Whereas the Council of the Blind might seek more assistance from sighted people, Hamilton said, the National Federation of the Blind encourages blind people to stretch their independence level to the highest degree.
"I believe there has been criticism because people think the blind ought to be viewed in the same way because of their condition," he said. "In Minnesota, there is a long track record of them not working together.
Hamilton added: "I personally would like to see them work together more on common issues, but they need to reserve the right to see things differently."
Ruth Lundquist, president of 160-member United Blind of Minnesota, an advocacy group based in Minneapolis, agrees. The local groups parallel their national counterparts on differences that have persisted for more than 40 years, she said.
She said she believes that as the Council of the Blind works for the rights of blind people, the group strongly encourages seeking help when needed. Meanwhile, she said she thinks that the National Federation sometimes has a "cavalier attitude that blindness is a nuisance and not a disability.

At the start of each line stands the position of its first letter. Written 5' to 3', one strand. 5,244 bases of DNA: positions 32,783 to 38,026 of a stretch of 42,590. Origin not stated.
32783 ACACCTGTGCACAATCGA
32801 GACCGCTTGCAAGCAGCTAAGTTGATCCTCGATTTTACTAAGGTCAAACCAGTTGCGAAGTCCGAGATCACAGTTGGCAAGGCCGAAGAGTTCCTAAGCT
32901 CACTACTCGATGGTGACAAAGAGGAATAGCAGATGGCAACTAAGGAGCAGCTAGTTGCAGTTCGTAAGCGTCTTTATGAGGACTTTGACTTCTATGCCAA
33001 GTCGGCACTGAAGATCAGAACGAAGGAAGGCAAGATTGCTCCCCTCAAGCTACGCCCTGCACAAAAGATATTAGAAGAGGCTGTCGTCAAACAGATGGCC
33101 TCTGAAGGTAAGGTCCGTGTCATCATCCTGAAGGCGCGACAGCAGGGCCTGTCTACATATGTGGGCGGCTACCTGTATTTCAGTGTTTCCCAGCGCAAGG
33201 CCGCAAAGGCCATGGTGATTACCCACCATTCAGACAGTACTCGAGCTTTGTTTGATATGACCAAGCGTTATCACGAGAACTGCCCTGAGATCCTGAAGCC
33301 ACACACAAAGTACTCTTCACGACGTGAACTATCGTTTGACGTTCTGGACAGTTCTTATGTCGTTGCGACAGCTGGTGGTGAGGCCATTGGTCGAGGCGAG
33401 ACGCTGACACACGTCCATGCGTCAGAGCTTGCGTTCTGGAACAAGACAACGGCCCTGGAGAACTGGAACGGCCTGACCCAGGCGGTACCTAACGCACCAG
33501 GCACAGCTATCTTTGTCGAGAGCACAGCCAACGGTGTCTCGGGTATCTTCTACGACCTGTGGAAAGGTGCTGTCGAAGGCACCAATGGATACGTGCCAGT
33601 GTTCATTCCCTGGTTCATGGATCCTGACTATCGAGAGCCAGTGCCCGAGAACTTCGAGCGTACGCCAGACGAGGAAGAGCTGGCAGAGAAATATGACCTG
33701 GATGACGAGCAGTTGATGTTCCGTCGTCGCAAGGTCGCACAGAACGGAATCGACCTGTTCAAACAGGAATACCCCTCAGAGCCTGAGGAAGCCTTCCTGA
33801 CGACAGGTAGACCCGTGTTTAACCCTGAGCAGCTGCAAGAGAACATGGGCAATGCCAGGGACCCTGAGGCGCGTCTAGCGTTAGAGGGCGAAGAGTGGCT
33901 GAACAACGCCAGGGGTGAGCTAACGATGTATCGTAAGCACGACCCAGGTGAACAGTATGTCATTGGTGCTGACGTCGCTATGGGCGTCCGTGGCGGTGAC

"That's true to an extent, but while we believe we can do certain things, I'm not going to tell you I can go out and drive," Lundquist said.
Yet, the ceiling to what a blind person can do "is much higher" than even 10 years ago, Hamilton said. Given the right training, there are not a lot of things the visually impaired can't do, he said, rattling off examples of accountants, attorneys and doctors who are blind.
He said there are an estimated 60,000 to 80,000 blind and visually impaired people living in Minnesota, most over the age of 65.
"We think with education and opportunity, the sky's the limit," he said.
That is the approach the National Federation of the Blind follows, said Judy Sanders, a secretary for the 500-member local chapter. Sanders said comments by Rodgers could, in a strange way, actually be doing "us a favor because maybe we can educate more people."